Benazir Bhutto's life has been largely affected by her father's role in Pakistani politics. As the founder of the Pakistan People's Party and the country's leader until his death in 1979, Zulfikar Ali Bhutto bequeathed his daughter the party leadership and a turbulent legacy that would one day seal her fate.
Benazir Bhutto's political timeline
1953: Benazir Bhutto born on June 21 to Zulfikar Ali Bhutto, a politician who later becomes president and prime minister of Pakistan. He was overthrown in 1977 and executed by the military in 1979.
1973: Graduates from Harvard University with a degree in comparative government.
1976: Elected president of Oxford Union and becomes the first Asian woman to head the debating society.
1978: Benazir publishes her first book, Foreign Policy in Perspective.
1979: On April 4, Benazir’s life is rocked when her father Zulfikar Ali is hanged after a court says he is complicit in the murder of a political opponent. She returns to Pakistan and is placed under house arrest.
1980: Her brother, Shahnawaz, is killed in mysterious circumstances.
1984: Benazir allowed to leave Pakistan for the United Kingdom.
1986: Benazir returns to Pakistan to lead the Pakistan People’s Party, formed by her father in 1967.
1988: Military ruler Zia-ul-Haq is killed in a plane crash in the Punjab province. Several of his top generals and US Ambassador to Pakistan Arnold Lewis Raphel are also killed.
1988: In November, Benazir leads her party to victory in nationwide elections. In December, she becomes prime minister, the first woman leader of a Muslim nation in modern history.
1989: Benazir publishes her second book, Daughter of the East.
1990: Benazir is accused of corruption and dismissed by President Ghulam Ishaq Khan. Her husband Asif Zardari is arrested on kidnap charges. She becomes the leader of the opposition. Nawaz Sharif becomes prime minister.
1993: Leading the opposition to an election victory, Benazir becomes president once again. She begins to cement ties with the military, which had been instrumental in her 1990 ouster.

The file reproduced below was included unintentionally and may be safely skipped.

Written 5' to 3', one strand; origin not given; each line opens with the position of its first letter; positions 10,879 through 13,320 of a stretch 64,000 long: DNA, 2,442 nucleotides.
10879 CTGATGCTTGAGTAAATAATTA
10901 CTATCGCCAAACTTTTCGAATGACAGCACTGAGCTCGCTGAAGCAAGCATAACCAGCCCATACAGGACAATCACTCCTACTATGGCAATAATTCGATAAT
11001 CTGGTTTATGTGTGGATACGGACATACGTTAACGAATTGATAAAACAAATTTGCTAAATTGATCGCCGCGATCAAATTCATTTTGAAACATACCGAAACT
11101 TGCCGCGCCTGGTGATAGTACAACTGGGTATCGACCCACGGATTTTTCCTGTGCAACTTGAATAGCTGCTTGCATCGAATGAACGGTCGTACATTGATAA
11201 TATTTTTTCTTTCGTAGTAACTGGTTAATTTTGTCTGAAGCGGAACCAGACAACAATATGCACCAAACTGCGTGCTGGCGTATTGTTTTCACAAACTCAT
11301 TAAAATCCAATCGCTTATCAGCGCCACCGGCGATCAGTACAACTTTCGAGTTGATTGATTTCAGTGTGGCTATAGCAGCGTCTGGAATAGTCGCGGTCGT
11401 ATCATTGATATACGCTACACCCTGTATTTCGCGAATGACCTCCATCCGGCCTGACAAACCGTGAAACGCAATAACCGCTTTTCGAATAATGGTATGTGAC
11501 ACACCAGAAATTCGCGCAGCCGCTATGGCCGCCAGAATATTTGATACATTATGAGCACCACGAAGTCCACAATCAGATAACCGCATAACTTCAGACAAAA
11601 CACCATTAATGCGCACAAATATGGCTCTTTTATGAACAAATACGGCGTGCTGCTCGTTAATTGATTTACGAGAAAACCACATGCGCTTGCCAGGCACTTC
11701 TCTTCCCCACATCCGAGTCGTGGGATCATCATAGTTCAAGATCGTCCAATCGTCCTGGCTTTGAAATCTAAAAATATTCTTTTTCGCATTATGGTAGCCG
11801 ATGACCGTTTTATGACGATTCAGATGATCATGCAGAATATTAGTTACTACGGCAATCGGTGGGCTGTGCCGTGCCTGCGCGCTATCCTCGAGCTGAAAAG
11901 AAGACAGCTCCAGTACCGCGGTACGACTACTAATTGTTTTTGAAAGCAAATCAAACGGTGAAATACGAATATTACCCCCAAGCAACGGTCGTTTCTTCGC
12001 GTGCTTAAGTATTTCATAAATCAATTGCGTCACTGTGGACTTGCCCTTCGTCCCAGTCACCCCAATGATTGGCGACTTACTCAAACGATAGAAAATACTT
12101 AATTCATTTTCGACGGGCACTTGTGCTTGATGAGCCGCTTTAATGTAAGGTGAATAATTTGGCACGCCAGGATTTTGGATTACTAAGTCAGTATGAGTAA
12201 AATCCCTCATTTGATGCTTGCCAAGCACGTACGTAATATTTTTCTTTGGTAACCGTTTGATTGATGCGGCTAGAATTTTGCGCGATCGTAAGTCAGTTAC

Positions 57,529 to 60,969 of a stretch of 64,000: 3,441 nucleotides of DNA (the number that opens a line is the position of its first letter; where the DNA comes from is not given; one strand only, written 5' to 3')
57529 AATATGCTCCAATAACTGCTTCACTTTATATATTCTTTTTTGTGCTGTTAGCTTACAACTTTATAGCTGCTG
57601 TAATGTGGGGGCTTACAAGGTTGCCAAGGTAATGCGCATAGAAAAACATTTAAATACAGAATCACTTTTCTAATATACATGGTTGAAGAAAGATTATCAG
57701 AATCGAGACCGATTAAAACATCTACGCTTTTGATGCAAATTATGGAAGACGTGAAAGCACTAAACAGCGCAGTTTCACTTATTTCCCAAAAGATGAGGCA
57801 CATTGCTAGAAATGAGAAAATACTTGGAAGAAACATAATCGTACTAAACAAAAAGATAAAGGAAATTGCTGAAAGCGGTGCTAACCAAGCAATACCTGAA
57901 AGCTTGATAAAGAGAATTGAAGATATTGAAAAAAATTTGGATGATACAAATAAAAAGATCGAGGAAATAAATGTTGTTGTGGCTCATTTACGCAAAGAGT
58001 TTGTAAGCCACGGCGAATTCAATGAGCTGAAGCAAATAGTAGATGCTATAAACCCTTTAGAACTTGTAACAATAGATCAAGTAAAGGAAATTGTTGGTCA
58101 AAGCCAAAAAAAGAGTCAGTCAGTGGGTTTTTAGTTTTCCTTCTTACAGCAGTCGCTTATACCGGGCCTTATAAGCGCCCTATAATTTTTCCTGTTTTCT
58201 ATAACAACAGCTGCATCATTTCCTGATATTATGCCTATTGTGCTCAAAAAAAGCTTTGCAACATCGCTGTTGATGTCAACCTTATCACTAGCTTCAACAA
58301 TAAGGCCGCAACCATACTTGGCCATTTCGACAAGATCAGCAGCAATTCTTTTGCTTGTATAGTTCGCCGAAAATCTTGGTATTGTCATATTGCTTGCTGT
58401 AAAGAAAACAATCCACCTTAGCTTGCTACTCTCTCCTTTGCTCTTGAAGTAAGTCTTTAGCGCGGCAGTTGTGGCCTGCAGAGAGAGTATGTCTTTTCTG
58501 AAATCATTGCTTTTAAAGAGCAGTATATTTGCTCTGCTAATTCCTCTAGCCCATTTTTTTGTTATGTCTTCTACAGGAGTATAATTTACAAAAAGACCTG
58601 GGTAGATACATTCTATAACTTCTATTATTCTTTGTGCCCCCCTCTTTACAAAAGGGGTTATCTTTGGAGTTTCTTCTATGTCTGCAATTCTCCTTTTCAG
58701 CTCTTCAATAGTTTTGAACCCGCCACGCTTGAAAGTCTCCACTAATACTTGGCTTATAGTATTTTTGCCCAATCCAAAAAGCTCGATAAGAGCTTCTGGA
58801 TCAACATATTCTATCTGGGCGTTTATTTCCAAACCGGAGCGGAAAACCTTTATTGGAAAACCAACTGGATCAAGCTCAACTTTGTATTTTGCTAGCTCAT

1996: Corruption charges continue to dog Benazir and she is again dismissed from her post.
1998: With courts examining various corruption and kick-back charges against Benazir and her husband, the former Pakistani leader goes into self-imposed exile in Dubai.
2002: A constitutional amendment bars Benazir from holding a third term as prime minister should she win future elections or running in parliamentary elections.
2004: Benazir's husband is released from jail after serving eight years on corruption charges.
2007: During the military siege of the Red Mosque in July, Benazir praises the actions of General Pervez Musharraf, the president, for not negotiating with pro-Taliban students who seized control of the mosque. Dozens of young Pakistani students were killed in the siege. Benazir is lambasted by families of those killed.
July 20: Benazir holds a secret meeting with Musharraf in Abu Dhabi and agrees to a possible power-sharing deal to sideline Sharif.
October 18: Benazir returns to Pakistan. She survives a suicide bomb attack which kills more than 130 of her supporters during a parade in the city of Karachi.
November 3: Musharraf imposes a state of emergency, suspends the constitution and arrests key opposition figures, citing Islamic extremism and judicial interference.
November 9: Hours before a planned rally in the city of Rawalpindi, police put Bhutto under house arrest at her Islamabad home. Theorder is later lifted.
November 12: Bhutto rules out further power-sharing talks with Musharraf. She is placed under house arrest again to prevent her leading a mass procession.
November 13: Bhutto for the first time urges Musharraf to resign and says she will never serve under him as prime minister.
November 16: Musharraf swears in the interim government. Bhutto is freed from house arrest. US Deputy Secretary of State John Negroponte arrives in Islamabad and speaks to Bhutto by telephone
December 27: Benazir Bhutto is killed by a suicide bomber who first fired shots at her before blowing himself up during an election rally in Rawalpindi, 14km south of Islamabad.
Source: Al Jazeera and agencies